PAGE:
San Pedro’s coast smothered by Sargassum; stakeholders ask town authorities to do more

Saturday, March 11th, 2023


Island residents are growing concerned about the massive influx of Sargassum beaching on the coast of San Pedro, Ambergris Caye. In some areas, thick blankets of the well-known brown seaweed are over a hundred feet from the shore. Some stakeholders see the vast amount of algae as a threat to the tourism industry and are urging the respective authorities to address the issue. The San Pedro Town Council (SPTC) has responded by hiring more people to remove Sargassum from the most affected areas, like the beaches in the downtown area.
The SPTC asks interested people to apply for a temporary job at their offices on Barrier Reef Drive or call 226-2198 to request further information. The job may extend to a permanent position with the town council. While they wait for people to apply, Sargassum’s heavy influx continues accumulating. Stakeholders complain that the sanitation personnel at the SPTC are not removing the Sargassum promptly, while other concerned residents shared that the seaweed has been choking beaches at central park and other nearby areas for days. They suggest removing the seaweed daily.
As it is, the task will be more difficult due to the accumulated Sargassum smothering the shoreline, and it will take days and an army of people to remove the rotting seaweed. The SPTC led a project by building a temporary Sargassum barrier to guide the Sargassum to designated areas for easier removal from the beach. The border was installed between the Mayan Princess Hotel beach and the municipal dock near Central Park. This mechanism seemed overwhelmed on Friday, March 10th, as a barrier section collapsed. Sargassum was everywhere and appeared not to have been guided to a pick-up area.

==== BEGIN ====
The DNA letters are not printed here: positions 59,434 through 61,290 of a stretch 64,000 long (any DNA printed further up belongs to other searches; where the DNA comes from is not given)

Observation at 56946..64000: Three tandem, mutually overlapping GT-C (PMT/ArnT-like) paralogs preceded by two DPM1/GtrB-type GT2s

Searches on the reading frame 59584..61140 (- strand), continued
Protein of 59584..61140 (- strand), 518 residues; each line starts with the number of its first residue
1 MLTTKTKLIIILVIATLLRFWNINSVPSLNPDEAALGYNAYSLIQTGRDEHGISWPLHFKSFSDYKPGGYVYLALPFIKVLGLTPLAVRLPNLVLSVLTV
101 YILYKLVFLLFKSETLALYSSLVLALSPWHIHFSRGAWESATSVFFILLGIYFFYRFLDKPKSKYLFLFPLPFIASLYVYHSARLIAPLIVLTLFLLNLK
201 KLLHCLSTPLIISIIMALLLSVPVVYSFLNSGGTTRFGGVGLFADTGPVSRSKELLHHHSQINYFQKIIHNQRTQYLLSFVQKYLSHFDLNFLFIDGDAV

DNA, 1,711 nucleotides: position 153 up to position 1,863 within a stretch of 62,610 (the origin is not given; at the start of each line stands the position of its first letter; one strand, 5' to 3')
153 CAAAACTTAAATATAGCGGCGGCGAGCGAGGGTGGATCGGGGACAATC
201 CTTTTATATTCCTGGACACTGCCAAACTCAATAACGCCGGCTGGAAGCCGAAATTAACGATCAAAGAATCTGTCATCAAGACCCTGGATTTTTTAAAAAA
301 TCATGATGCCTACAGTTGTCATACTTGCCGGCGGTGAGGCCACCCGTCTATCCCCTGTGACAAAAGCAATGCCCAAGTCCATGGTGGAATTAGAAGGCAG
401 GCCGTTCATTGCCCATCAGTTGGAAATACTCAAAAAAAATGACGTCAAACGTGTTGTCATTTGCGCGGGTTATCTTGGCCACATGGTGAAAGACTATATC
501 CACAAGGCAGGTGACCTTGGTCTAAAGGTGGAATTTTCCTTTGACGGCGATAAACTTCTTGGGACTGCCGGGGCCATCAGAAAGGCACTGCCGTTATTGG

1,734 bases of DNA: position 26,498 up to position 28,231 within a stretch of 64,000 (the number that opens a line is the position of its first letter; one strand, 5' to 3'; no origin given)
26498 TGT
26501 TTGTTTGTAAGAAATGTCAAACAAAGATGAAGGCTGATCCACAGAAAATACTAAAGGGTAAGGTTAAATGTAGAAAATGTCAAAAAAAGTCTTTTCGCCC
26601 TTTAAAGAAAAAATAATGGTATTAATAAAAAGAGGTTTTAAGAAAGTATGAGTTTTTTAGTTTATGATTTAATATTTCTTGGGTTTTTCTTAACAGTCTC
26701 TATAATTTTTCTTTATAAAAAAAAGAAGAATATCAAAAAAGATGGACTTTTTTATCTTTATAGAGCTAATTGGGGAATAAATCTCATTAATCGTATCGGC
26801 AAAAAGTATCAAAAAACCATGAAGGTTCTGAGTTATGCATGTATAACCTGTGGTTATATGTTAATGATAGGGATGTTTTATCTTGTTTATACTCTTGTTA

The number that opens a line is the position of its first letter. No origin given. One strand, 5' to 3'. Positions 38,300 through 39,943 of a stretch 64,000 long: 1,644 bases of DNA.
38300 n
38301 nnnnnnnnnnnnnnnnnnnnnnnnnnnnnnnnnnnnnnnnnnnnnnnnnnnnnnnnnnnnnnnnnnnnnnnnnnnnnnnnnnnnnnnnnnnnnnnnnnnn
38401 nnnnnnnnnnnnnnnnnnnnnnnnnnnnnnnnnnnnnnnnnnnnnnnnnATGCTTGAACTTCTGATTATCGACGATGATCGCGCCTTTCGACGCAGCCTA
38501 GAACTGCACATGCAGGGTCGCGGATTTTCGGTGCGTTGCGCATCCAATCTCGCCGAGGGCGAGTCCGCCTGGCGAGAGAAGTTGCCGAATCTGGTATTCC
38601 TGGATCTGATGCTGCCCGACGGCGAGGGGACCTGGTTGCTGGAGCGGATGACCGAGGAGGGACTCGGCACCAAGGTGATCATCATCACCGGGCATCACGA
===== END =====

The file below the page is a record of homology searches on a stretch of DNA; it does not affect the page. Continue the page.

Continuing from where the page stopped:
Those studying the situation, like local biodiversity scientist Valentine Rosado is currently working on a project to help the SPTC manage the situation. He said the Sargassum situation could be tackled with nature-based solutions such as identifying sea currents and applying mechanisms to make Sargassum removal more efficient. Another benefit of nature-based solutions is the increased infrastructure resilience to the impacts of such natural phenomena.
Stakeholders asked to help
While the SPTC is trying to hire more personnel to keep the beaches Sargassum free, they call on stakeholders and everyone on the island to help. They lauded the efforts of Ramon’s Village and Alaia Hotel beach resorts, who try to keep their beachfront areas as clean as possible for their guests. “The Sargassum situation is bigger than all of us and requires a community effort to keep our beaches clean,” the SPTC said. They said the situation is overwhelming, and when residents see their neighbours cleaning their areas, they are encouraged to join the efforts as the local administration cannot address the problem on its own.
Area Representative, Honourable Andre Perez, mentioned that they are working on a plan that will involve the capture of the Sargassum before it reaches the shore. He briefly said that the necessary studies are complete to obtain the equipment needed to tackle the mats of the seaweed. Perez added that the Hol Chan Marine Reserve, the SPTC, and Caye Caulker Village Council are involved in this project to address the Sargassum dilemma better.
The Sargassum bloom is usually more visible on the Belizean coasts during this part of the year; however, the influx this time is considered more significant than last year. The latest Sargassum forecast from the National Meteorological Service of Belize indicates that satellite imagery continues to show a high concentration of Sargassum. As such, more mats are expected to drift ashore in the coming days. The areas impacted include San Pedro, Caye Caulker, Hopkins, and Placencia in southern Belize.


 

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